Originally marketed for people who own Samsung 3D TVs, these work just fine with the transmitters in the RF projectors like Epson. They are the smallest of the bunch. Because they were cheap I picked up 1/2 dozen. Will I do it again? Probably not. Smallest lenses and least peripheral coverage.
What I liked: Cheap at the time (< $20 per unit), although now they are twice that much. For better or worse, they have the smallest lenses and least peripheral coverage. I believe this is because they are marketed at TV owners and the size of the typical TV image is not expected to be immersive enough to fill your field of view.
What I didn’t like: Overall build quality is the weakest of the group. They feel like one small step up from the passive glasses at your local cineplex. The batteries are replaceable, which some people will like. And the batteries are not expensive and you can buy them in bulk. But using batteries in these glasses is problematic because it’s hard to know how much charge there is in each pair. When you want to put on a movie for a group and you stuck swapping out a battery in a set that just died, it’s less than enjoyable. The battery cover is also flimsy and prone to accidentally over tightening. All that said, I will keep them all and use them when I have a large group.
3ACTIVE by Dimensional Optics
These are newer to me and so far so good. They are distributed by a California-based company who told me they co-designed them with a Chinese manufacturer and then import and distribute them (in the US anyway).
What I like: Feels sturdy to hold and wear, good build quality. Great isolation of the image in your view due having the greatest peripheral coverage of the group as well as the the largest lens area. Comes with a charging cable and a very nice padded storage case with a hard outer shell for protection. The storage case looks nice and is quite convenient to keep the charging cable, glasses, and wipe cloths all together.
What I don’t like: Due to having the most peripheral coverage it has the biggest “blind spot”. This is not a complaint but it’s a tradeoff. If you look around a lot because you’re either A) looking for snacks at an eye-level snack table -- which is a TOTALLY normal location for snacks…or B) trying to watch other people’s reactions to your favorite scenes or C) have an undiagnosed furtive glance syndrome issue...if you have any of these situations, then you notice the blind spot. But otherwise if you’re normal and just watch the content it’s not an issue and the peripheral blocking is nice.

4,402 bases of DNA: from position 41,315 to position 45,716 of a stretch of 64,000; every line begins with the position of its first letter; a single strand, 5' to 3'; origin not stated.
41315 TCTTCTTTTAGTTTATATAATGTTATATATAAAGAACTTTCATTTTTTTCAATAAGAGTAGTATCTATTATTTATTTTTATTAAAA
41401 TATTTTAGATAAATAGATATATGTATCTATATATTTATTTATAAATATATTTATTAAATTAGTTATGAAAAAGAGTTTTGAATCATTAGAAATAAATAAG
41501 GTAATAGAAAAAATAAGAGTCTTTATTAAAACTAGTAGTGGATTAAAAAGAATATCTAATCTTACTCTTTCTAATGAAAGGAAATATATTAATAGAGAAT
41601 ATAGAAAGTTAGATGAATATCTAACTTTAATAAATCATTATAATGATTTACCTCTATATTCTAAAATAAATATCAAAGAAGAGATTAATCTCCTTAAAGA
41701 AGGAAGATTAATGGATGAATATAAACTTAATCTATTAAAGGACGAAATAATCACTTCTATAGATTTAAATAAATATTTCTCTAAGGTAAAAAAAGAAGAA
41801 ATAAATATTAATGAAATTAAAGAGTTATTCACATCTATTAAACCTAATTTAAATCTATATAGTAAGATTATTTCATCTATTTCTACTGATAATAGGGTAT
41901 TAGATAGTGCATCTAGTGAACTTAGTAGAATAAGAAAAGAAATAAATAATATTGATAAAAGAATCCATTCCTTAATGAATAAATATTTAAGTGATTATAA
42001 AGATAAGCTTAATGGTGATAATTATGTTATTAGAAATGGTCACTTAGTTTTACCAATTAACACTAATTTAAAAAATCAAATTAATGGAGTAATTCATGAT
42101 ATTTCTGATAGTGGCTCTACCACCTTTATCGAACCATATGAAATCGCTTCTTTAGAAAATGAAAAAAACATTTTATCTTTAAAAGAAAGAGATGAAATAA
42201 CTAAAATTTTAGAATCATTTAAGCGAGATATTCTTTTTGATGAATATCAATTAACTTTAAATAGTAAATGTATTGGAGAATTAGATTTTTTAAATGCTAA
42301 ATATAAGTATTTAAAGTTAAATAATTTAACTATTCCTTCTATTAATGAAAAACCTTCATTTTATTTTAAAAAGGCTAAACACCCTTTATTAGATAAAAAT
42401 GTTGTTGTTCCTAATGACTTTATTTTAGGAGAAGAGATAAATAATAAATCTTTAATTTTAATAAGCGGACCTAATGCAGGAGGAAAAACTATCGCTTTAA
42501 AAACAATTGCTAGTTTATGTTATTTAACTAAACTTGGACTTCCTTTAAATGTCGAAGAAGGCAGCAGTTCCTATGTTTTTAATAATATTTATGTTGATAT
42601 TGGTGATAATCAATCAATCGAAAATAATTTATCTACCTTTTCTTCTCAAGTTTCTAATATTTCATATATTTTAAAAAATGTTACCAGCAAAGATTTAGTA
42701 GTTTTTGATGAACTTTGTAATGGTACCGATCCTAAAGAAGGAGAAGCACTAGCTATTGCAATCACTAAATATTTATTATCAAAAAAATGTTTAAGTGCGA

ValueView by Dimensional Optics
These are also newer to me but so far so good. They are also distributed by the same company as the 3Active model.
What I like: Nice big lenses, only a tad smaller than the 3active lenses. These have smaller peripheral coverage but this might be better for some people and unlike the Samsung’s you have big lenses in front so your eyes are not fighting the distractions in all directions. The price: least expensive of the group. Comes with a nice slip case for storage and it's own charging cable. They have a more svelte appearance. If there are people who hesitate to watch a 3D movie based on the fact they have to "Wear a big thing", just give them one of these.
Update: the ValueView are also the most compatible wearing over top of eyeglasses. And do it quite nicely. Not possible with the sturdier but bulkier 3Active or Epson.
3D Blu-Ray Player: Oppo UDP203
Screen: Silver Ticket 110” diagonal, White matte, 1.0 gain
Viewing distance: 9.5 feet (2.9 meters)
Receiver: Yamaha A3050
Projector: Epson 5040UB
Epson settings are all default except:
Color Mode: 3D Dynamic
3D Brightness: Low
Diagonal Screen Size (110 in to match my test screen size)
Power Consumption: High or Medium, alternating depending on source material